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Archived Comments for: Cancer proliferation and therapy: the Warburg effect and quantum metabolism

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  1. Quantum metabolism and cancer - power in numbers

    Gregory O'Kelly, n/a

    11 February 2010

    The authors describe quantum metabolism as 'an analytic theory of metabolic regulation which exploits the methodology of quantum mechanics to derive allometric rule relating cellular metabolic rate (MR) and cell size." I have no idea what quantum methodology is, or how it differs from scientific methodology. But the allometric scaling rule relating MR and cell mass, as proffered by Dr. Demetrius in his 2004 Journal of Gerontology article, has little if anything to do with quantum mechanics, whatever its alleged methodology. And what little it does have to do, relates to the nature of electrical charge transferred in the redox coupling necessary for the creation of covalent bonds. In fact Dr. Demetrius defines metabolic efficiency (ME) there as a ratio of amperes to amperes. In contrast, in this paper, the authors define ME as:
    1. "Metabolic efficiency is the amount of ATP produced per unit of substrate material."
    2. "The ratio of the energy stored in the various bio-molecules to the free energy released in redox reactions is the efficiency of the metabolic process, which can be as high as about 95%..."
    3. "Metabolic efficiency is the amount of ATP produced per unit of substrate material."

    Does ME differ from the efficiency of the metabolic process, where the former is an amount, or an amount/unit of substrate, and the latter is a ratio? There is a good deal of looseness to these formulations.

    The authors make the claim that OxPhos has a higher metabolic efficiency (chose the definition), and thus a higher MR. This conflicts drastically with the Eq. (1) in Dr. Demetrius's 2004 which clearly indicates that for things of mass less than one gram in size, higher ME means lower MR. Problems loom. The authors also claim: "An increased metabolic rate entails an increased efficiency in the acquisition of resources. Hence, when limited resource conditions prevail, types with higher metabolic rates will be favoured," at a time when Demetrius's 2004 clearly shows that higher MR is something determined by the resources and the ability to use them (ME), and not something that exists independently of those resources.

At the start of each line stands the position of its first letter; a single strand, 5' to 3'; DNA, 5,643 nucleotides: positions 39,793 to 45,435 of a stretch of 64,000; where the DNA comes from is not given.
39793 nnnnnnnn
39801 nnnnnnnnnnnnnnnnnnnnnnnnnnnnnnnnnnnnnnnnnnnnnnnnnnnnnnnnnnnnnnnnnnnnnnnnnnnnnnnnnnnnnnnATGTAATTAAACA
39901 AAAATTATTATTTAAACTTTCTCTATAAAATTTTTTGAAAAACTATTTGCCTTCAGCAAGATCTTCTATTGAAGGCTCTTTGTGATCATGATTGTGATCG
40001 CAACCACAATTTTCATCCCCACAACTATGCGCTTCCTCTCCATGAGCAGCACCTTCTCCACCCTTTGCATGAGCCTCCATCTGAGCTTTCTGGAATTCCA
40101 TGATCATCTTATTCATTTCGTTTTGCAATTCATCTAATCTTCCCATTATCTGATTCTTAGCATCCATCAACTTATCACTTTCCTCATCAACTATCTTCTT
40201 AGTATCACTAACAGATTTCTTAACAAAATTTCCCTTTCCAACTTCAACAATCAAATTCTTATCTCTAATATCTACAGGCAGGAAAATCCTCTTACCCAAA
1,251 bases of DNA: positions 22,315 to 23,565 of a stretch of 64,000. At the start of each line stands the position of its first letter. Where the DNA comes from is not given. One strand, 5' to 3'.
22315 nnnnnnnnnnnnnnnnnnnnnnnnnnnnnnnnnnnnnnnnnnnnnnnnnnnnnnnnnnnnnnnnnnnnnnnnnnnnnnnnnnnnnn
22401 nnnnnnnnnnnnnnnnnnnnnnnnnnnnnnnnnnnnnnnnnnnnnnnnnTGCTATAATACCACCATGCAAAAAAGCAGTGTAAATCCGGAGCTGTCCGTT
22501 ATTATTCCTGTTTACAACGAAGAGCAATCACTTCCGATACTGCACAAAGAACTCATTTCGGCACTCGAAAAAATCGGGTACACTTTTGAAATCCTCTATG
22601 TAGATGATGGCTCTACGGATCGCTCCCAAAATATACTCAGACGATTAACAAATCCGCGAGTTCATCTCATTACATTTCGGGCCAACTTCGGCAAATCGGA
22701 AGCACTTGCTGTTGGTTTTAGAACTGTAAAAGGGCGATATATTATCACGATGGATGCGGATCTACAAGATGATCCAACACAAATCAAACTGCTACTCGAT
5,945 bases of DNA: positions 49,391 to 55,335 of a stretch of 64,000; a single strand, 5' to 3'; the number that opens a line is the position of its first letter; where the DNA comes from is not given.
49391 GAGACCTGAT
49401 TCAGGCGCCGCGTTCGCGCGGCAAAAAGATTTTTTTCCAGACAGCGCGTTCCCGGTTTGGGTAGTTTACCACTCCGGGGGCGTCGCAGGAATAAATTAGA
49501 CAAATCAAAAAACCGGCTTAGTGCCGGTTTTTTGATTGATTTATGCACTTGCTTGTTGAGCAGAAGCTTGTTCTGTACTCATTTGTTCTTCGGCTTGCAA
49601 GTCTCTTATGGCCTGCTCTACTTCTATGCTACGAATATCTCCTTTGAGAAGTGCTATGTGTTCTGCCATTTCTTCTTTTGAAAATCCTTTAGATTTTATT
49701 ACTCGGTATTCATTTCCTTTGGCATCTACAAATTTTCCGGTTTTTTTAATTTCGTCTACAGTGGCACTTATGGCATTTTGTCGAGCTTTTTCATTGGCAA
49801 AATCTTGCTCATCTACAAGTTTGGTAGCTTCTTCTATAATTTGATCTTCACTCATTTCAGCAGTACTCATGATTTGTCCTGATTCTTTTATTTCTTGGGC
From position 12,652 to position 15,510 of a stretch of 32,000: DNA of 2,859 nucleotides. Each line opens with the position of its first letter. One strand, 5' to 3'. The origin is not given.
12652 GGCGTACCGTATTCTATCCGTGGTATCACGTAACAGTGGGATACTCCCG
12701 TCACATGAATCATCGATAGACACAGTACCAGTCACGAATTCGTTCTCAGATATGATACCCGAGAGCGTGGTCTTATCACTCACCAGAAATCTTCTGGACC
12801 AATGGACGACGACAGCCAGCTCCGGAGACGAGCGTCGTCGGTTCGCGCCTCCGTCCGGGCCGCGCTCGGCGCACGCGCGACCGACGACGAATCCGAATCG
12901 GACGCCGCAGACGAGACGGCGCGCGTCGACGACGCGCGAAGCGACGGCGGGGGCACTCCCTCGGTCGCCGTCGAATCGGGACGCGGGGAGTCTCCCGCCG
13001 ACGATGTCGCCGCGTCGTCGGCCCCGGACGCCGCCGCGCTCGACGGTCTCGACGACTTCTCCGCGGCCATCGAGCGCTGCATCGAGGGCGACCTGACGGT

That same math also clearly shows, contra the authors' claim that "Cancer cells may be considered as autonomous units which have an impared capacity to maintain the metabolic stability of the organism in which they reside," and " cell type replaces a related cell type by natural selection," that all cells share the ME of the host, and that this is the nature of biological organization. The authors seem to think the cells of an organism are instead in competition for energy resources such that ME may vary from once cell to another. And to this Darwinian competition are introduced 'adaptive mechanisms', 'regulatory interventions', and 'anti-tumour defenses', none of which appear in the math.

    Examination of the definition of MR reveals MR is:
    1. Rate of ATP production, and/or
    2. "...the totality of chemical reactions in cells carried out by an organism," and/or
    3. "...the rate at which an organism transforms nutrients into thermal energy and biological work", and/or
    4. "Metabolic rate is the rate of ATP production per unit time..." [surely a redundancy], and/or
    5. "... the minimum rate at which the cell uses energy to stay alive," and/or
    6. "... determined by the proton conductance and the proton potential of the metabolic system...regulated by the phospholipid composition of the mitochondrial membrane...[that is modifiable by] exercise and diet." The authors don't say how the cells exercise but, instead, seamlessly move between basal and field metabolic rate, and fail to disclose at what scale Darwinian competition for energy is replaced by cooperation of the parts of the organism.

    But this is not enough. In matters of ME, "...the transformation of nutrients into thermal energy and biological work involves the inter-converson of two forms of energy: the redox potential difference...[and] the phosphorylation potential..." Redox potentials and phosphorylation potentials are not forms of energy. Energy, chemical energy, is expressed in coulombs or amperes, not volts. Amperes are not potentials. The authors assert that thermogenesis is part of metabolism, which conflicts with the idea "Metabolic efficiency is the amount of ATP produced per unit of substrate material." Only when thermogenesis is considered part of metabolism do we find extremely high efficiencies like that the authors claim characterizes the Krebs Cycle - 95%, an efficiency rating characteristic, at best, of mechanical linkages.